On July 29, 2022, Wisan Smith Racker & Prescott confirmed that the company experienced a data breach after an unauthorized party gained access to sensitive consumer data contained on WSRP’s network. According to WSRP, the breach resulted in the ELEMENTS being compromised. Recently, WSRP sent out data breach letters to all affected parties, informing them of the incident and what they can do to protect themselves from identity theft and other frauds.
If you received a data breach notification, it is essential you understand what is at risk and what you can do about it. To learn more about how to protect yourself from becoming a victim of fraud or identity theft and what your legal options are in the wake of the WSRP, LLC data breach, please see our recent piece on the topic here.
What We Know About the WSRP, LLC Data Breach
According to an official notice filed by the company, on June 14, 2022, WSRP learned that an unauthorized party had filed fraudulent tax returns on behalf of several of the company’s clients. In response, WSRP conducted an investigation into the incident, learning that one of the company’s systems had been breached. In response, WSRP engaged the assistance of cybersecurity professionals to determine the nature and scope of the incident, as well as what, if any, consumer data was leaked as a result.
The WSRP investigation confirmed that an unauthorized party gained access to this company’s computer system at various times from April 21, 2022, until April 28, 2022, and again on May 26, 2022. The investigation also revealed that the unauthorized party stole certain files containing sensitive client data.
Upon discovering that client data was accessible to an unauthorized party, WSRP, LLC then reviewed the affected files to determine what information was compromised and which consumers were impacted. While the breached information varies depending on the individual, it may include your name, Social Security number, driver’s license or state identification card number, passport number, military identification number, government-issued identification number, financial account information, date of birth, electronic signature, medical information, and health insurance information.
On July 29, 2022, WSRP, LLC sent out data breach letters to all individuals whose information was compromised as a result of the recent data security incident.
More Information About Wisan Smith Racker & Prescott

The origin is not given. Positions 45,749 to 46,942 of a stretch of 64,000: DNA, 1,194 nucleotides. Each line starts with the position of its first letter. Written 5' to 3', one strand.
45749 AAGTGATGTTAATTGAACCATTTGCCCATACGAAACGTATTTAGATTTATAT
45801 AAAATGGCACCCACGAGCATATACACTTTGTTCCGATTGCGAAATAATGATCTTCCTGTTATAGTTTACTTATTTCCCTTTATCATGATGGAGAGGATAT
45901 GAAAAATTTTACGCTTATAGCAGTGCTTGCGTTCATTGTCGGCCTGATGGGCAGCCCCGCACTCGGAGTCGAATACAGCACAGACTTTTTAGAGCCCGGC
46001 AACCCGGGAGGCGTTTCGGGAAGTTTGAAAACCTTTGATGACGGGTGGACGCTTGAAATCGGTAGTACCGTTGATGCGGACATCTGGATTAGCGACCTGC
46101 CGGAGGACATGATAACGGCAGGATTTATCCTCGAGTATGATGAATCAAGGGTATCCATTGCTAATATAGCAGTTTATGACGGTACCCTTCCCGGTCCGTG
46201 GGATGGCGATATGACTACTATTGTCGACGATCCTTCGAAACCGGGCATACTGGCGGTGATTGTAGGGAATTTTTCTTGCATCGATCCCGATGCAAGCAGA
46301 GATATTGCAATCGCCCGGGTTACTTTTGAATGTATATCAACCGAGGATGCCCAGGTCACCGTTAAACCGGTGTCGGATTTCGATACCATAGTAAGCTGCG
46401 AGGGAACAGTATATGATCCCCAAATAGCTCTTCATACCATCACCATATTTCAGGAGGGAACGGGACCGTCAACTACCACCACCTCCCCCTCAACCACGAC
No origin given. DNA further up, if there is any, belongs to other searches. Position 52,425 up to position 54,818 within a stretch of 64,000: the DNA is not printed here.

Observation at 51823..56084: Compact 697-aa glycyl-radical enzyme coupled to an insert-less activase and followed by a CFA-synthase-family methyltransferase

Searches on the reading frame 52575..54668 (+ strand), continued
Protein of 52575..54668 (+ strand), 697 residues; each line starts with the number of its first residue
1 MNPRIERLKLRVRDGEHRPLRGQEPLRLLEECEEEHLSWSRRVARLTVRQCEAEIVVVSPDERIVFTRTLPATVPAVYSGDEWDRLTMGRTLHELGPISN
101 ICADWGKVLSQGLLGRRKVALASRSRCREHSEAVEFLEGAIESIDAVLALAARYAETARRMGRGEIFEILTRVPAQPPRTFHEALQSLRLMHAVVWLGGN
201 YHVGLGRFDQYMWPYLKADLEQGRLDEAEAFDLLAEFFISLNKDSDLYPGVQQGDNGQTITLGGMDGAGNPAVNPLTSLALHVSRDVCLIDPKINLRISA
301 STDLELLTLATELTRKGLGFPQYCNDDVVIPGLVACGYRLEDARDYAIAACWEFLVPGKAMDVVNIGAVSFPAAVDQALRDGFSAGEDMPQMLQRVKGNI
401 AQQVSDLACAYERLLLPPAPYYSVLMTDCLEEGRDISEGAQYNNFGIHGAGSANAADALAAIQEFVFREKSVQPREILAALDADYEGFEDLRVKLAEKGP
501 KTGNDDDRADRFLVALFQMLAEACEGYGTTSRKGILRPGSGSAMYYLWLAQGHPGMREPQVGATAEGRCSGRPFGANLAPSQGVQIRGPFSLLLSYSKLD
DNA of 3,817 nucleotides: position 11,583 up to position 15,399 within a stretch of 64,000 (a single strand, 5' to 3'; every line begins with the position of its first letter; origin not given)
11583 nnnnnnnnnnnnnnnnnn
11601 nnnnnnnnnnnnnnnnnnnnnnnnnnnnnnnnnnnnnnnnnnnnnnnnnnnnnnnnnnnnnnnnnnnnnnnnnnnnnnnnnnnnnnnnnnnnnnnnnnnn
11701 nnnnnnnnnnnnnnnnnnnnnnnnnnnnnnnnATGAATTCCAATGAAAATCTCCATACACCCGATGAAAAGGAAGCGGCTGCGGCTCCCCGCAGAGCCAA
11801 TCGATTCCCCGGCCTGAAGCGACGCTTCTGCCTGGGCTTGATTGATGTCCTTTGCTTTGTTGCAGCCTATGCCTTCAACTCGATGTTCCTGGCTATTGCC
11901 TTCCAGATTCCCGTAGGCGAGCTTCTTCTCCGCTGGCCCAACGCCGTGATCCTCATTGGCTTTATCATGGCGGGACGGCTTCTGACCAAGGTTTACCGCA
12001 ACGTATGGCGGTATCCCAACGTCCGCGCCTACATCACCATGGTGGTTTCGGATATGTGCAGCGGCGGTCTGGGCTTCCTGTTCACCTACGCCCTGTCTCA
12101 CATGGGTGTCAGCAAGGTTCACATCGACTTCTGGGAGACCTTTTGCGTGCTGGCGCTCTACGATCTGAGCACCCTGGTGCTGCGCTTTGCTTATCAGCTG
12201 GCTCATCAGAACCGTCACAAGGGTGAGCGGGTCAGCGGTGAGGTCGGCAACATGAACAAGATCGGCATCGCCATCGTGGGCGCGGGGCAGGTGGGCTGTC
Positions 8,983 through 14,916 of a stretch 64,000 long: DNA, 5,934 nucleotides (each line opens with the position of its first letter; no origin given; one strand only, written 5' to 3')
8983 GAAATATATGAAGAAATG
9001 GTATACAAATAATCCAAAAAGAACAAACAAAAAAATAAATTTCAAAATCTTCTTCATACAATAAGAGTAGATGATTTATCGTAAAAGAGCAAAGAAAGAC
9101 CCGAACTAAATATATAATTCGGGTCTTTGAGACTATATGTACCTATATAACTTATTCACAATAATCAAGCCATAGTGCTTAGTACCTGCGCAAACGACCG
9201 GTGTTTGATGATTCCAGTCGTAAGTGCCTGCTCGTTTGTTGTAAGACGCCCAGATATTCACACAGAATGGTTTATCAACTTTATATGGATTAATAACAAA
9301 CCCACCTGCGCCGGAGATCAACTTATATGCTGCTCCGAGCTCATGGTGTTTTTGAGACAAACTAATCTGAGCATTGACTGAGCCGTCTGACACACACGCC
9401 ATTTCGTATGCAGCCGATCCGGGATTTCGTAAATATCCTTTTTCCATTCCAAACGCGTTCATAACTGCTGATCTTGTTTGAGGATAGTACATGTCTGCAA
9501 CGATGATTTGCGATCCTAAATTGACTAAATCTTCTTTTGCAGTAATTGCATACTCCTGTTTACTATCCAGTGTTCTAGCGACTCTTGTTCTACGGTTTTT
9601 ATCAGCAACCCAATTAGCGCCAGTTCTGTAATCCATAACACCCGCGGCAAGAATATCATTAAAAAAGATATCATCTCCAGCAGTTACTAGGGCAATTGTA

Founded in 1985, Wisan Smith Racker & Prescott is an accounting firm based in Salt Lake City, Utah. The firm provides assistance to individuals and businesses related to tax audits and tax services and also serves as a business consultant for its corporate clients. WSRP also provides a suite of related services, including those related to valuation, risk management, succession planning, and employee benefit plans. WSRP, LLC employs more than 100 people and generates approximately $18 million in annual revenue.
Tax Return Identity Theft Appears to Be on the Rise
In recent weeks, several accounting firms across the country have reported data breaches after receiving reports that unauthorized parties have filed fraudulent tax returns on behalf of their clients. These data breaches involve a type of fraud called tax return identity theft, or tax return fraud. Tax refund fraud is a type of identity theft where a criminal uses stolen information to file a fake tax return in hopes of obtaining the victim’s tax refund. Often, this type of fraud is difficult to detect, and many victims do not learn they’ve been victimized until the IRS rejects their tax return, informing them that a return for that year was already filed.
While determining you’ve been a victim of tax refund fraud can be challenging, below is a list of red flags that may indicate someone filed a fraudulent tax return on your behalf:
You get a letter from the IRS regarding a tax return that you did not file.
The IRS informs you that you cannot e-file because you have a duplicate Social Security number.
You receive a tax transcript in the mail that you did not request.
You get a notice from the IRS confirming you opened an online account.
You receive a letter from the IRS stating that your online account has been accessed or disabled.
You get an IRS letter stating you owe additional tax for a year you did not file a return.
IRS records show that you received wages or other income from a company you did not perform any work for.
You receive an IRS notice that you were assigned an EIN but did not request a new EIN.
Given hackers’ recent focus on targeting accounting firms and the serious consequences of tax refund fraud, it is essential that data breach victims take all necessary steps to protect themselves. This includes keeping a close eye on your financial statements and credit reports but also filing your tax return as early as possible. Filing early can prevent tax refund fraud because it limits the time criminals have to file a fraudulent return.